Beauty and Brains: Building Sustainably With Redwood

Beauty and Brains: Building Sustainably With Redwood

By Jenny Xie
The return of summer barbecues and back porch hangouts means that outdoor living spaces are again enjoying heavy foot traffic. For these areas, few materials are as strong and visually striking as redwood.

Redwood's virtues of color, texture, and grain pattern lend a sense of richness and depth to a space, creating a welcoming natural environment for guests. Its distinctive hue comes from natural tannins that also contribute to its architectural integrity, which explains why the material is so popular among architects, builders, and DIY-ers.

San Francisco firm Lundberg Design built this cabin out of reclaimed materials, including the exterior redwood, which has aged into an elegant, ashen gray. In a past life, the pool acted as a water tank for livestock.

As a structurally sound material, redwood is ideal for both indoor and outdoor projects. Less prone to shrinkage or swelling than other woods, redwood lumber lasts 25 to 35 years with minimal maintenance, and over 100 years when used inside. Redwood is resistant to insects, fire, and rot, adding durability to structures that need to brave the elements. In the summer months, it stays cool enough for bare feet.

Here at Dwell’s San Francisco office, we’re fortunate to be close to the Northern California coastline and its dense groves of redwood and Douglas fir trees. Humboldt Redwood Company, together with Mendocino Redwood Company, manages over 440,000 acres of this resource, supplying the Western U.S. and beyond with top grade lumber. Formed in 2008, Humboldt Redwood Company has been certified by the Forest Stewardship Council® (FSC®) for its sustainable practices, which focus on not only protecting old growth forests and the ecosystems they sustain, but also nurturing new growth. Each year, it plants more than it harvests and sells wood byproducts for gardening and landscaping applications.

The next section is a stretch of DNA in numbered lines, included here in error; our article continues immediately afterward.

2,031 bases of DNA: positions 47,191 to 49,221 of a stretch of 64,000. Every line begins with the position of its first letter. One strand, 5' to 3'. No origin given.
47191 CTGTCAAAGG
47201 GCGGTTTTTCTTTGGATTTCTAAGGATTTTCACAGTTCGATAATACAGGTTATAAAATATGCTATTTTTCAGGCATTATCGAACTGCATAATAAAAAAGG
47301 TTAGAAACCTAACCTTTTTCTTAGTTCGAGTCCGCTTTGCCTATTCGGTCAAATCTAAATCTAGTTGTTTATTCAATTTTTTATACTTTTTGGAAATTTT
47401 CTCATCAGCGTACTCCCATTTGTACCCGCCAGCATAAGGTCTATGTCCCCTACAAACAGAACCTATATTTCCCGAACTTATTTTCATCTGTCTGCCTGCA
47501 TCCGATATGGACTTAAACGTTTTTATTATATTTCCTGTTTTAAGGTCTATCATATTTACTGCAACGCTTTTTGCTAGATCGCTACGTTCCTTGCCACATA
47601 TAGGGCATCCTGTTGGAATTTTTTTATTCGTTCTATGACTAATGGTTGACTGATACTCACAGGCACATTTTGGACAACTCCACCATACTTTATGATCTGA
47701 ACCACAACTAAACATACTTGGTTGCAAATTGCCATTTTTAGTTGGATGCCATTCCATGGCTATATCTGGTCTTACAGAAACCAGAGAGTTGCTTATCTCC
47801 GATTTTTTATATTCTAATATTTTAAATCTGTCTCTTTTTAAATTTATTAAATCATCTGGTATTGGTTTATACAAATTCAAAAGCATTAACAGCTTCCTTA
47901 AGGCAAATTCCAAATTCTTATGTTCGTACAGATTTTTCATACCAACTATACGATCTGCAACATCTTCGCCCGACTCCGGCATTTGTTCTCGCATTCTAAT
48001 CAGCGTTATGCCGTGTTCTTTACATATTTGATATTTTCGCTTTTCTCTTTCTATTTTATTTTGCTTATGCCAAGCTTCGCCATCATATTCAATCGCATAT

Redwood decks require less substructure and building material. While other materials require 12- to 16-inch spans from joist to joist, redwood’s shear strength allows for 24-inch spans.

Using redwood helps reduce the environmental footprint of your project. Humboldt Redwood Company honors its responsibility as forest stewards by selectively harvesting and replanting trees—that is, over 10 million seedlings to date. A team of wildlife biologists focuses on preserving biodiversity and monitoring vulnerable species like northern spotted owls, marbled murrelets, and Point Arena mountain beavers. Lumber, a carbon reservoir, also reduces greenhouse gas emissions.

Humboldt Redwood Company will join us at Dwell on Design in Los Angeles on June 24th through 26th. Visit Booth D1-2 to learn more about the benefits of using redwood in your home building and remodeling projects.

A home in Sonoma County, California uses redwood for the interior beams, trim, and entryway storage to evoke a pastoral warmth.

A versatile material, redwood can be left to turn a rustic, silver-tone gray, or finished to take on a glowing tint. A pergola such as this one, which will accompany Humboldt Redwood Company at Dwell on Design, can imbue your backyard space with both stateliness and charm.

This post was sponsored by Humboldt Redwood Company.


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